This weekend I am off to Cardiff. My friend Dan's parents live there and they are away at the moment so a few of us are going across to brave the Welsh and chill out for the weekend. (Maybe I will see Curly for beers?) Before that I am going to Warwickshire to do some babysitting, and then going to see the beautiful tassel-twirler herself, Miss Lily Dumont. An eventful few days leading up to some Wales-based fun, but I am certainly going to take some time to make some pretty major decisions and get my head together. Let's just say that 2007 has been rather eventful so far. I suspect it is the magic freckle doing its work (it does not always work for good).

Speaking of things that are magic, has everyone seen this:

Can this be coincidence? Amazing. I am in awe, and so is Sparkle.

I have yet to speak to Impish Little Sister Sophie about it, but I think she is far too busy being Parisian and wearing cool clothes to have time to do something like that.

I am going to go and ponder it further for a little while then go to bed and try to silence the whizzing sound of my confused brain.


Blogger Adz said...

Congrats on the gig, sounds like it went well!

Have fun in the Kingdom of Cardiff

11:29 am

Blogger Curly said...

I'm not sure how you could have done something with that situation either?

Perhaps you could carry a box of small children around with you and send them out to dance when you see anyone else initiating it?

Curly is always around for beers.

11:30 am

Blogger Léonie said...

Adz - Thanks. I didn't know Cardiff was a Kingdom! Amazing.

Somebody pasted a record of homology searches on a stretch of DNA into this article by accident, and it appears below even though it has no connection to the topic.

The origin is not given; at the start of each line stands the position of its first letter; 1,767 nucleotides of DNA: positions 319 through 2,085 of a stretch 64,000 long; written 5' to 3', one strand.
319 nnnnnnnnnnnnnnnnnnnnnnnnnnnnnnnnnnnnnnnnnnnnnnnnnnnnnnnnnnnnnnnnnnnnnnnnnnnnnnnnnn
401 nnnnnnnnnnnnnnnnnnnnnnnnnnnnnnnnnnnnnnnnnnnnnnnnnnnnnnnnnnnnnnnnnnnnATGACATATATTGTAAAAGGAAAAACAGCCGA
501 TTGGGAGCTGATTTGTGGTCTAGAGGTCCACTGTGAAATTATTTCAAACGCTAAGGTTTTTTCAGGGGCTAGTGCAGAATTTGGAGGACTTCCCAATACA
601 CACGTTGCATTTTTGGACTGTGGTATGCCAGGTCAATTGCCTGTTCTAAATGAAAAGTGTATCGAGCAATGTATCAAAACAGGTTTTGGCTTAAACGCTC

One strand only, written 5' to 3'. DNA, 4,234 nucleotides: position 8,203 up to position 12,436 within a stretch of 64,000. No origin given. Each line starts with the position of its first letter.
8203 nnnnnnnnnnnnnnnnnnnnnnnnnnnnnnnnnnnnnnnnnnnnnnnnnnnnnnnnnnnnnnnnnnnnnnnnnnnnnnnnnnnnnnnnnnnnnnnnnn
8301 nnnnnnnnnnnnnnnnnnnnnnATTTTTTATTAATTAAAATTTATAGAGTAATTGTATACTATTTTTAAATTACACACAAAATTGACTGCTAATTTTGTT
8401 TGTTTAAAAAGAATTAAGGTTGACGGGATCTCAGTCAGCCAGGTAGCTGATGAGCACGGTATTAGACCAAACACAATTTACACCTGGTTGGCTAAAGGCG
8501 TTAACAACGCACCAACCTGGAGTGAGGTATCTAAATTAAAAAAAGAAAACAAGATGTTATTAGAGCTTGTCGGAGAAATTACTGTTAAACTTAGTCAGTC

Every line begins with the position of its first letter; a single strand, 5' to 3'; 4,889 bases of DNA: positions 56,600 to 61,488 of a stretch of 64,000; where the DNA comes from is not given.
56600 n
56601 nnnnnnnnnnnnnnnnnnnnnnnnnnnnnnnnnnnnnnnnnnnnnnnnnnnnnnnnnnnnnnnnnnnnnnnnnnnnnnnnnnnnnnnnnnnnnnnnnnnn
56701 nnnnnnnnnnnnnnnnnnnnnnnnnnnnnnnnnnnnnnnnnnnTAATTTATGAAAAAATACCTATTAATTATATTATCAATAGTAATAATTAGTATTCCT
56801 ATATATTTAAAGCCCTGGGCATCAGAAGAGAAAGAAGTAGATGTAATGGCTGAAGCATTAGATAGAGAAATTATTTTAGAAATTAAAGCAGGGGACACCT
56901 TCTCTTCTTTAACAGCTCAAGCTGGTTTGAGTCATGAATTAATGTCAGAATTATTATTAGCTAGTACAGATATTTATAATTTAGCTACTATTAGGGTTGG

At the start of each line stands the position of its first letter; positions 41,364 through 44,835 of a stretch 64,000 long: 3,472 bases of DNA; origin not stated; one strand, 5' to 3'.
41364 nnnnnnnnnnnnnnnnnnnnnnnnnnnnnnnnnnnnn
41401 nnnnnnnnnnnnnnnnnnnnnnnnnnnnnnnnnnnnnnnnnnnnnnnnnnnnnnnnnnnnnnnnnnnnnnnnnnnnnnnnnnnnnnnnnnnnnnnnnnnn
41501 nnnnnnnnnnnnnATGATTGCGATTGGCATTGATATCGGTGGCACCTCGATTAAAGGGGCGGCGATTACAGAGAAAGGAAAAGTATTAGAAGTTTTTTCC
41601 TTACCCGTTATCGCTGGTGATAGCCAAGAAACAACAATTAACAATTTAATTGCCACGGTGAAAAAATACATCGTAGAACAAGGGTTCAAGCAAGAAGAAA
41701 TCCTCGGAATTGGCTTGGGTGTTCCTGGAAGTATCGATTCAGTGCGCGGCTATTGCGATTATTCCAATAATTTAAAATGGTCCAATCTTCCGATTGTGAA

Curly - I do carry a box of children around with me at all times, but I mainly get them out when I want things carried for me, meals prepared, chimneys cleaned etc.
Hurray for beers! I'll call you when I am in the Kingdom.

11:57 am

Blogger Anthony said...

I attend a lot of outdoor festivals in the summer and have witnessed "the dancing 4 year old" quite often. I find the most seasoned of singers/songwriters take advantage of the situation by making a witty comment or singing something appropriate into the song. The 4 year old will have the oooo's and aaahhh's but the great singer/songwriter has had them all along and will solidify it with a good sense of humour. I'm sure it all takes practise. Good luck next time around.

1:43 pm

Blogger Betty said...

That Sparkle thing scares me a little. I feel like I have been hypnotised, and sometime later this week I will hear the secret magic word and start riverdancing.

Or something.


3:19 pm

Blogger Huw said...

You should have shouted "SIT BLEEDING STILL!" and made him cry. That would have been ace.

Note to self: have a think why it might be that Léonie gets babysitting gigs and you do not.

4:20 pm

Anonymous greavsié said...

No one dances when I sing, I have to say.

10:00 pm

Anonymous impish said...

its a tricky code but once its broken all is clear!

impish xxxx

11:45 am

Anonymous impish little sister said...

ps. sound is essential!

11:47 am

Blogger Miss Devylish said...

I usually notice that singers just acknowledge the child.. say something in the mic to the parents or talk to the child directly, ask how old.. smile/nod.. I mean.. what else are you supposed to do? I guess you could make a joke to the parents that they can pick up their payment after the show, wink wink.. something to that effect.

All sounds very exciting and challenging. Sending all kinds of good vibes your way! xoxo

8:20 pm

Blogger Jules said...

Depends on what kind of song it was. If it was lively and upbeat, you can (carefully) try to approach the child and dance with him/her. If it's a soft, slow song, it could be nice to get down on their level and act as though you are singing to them. They might like that. Then again, you have to approach them carefully because they can be so shy sometimes when they feel they've become the center of attention. You just kindof have to feel it out and go from there.

12:25 am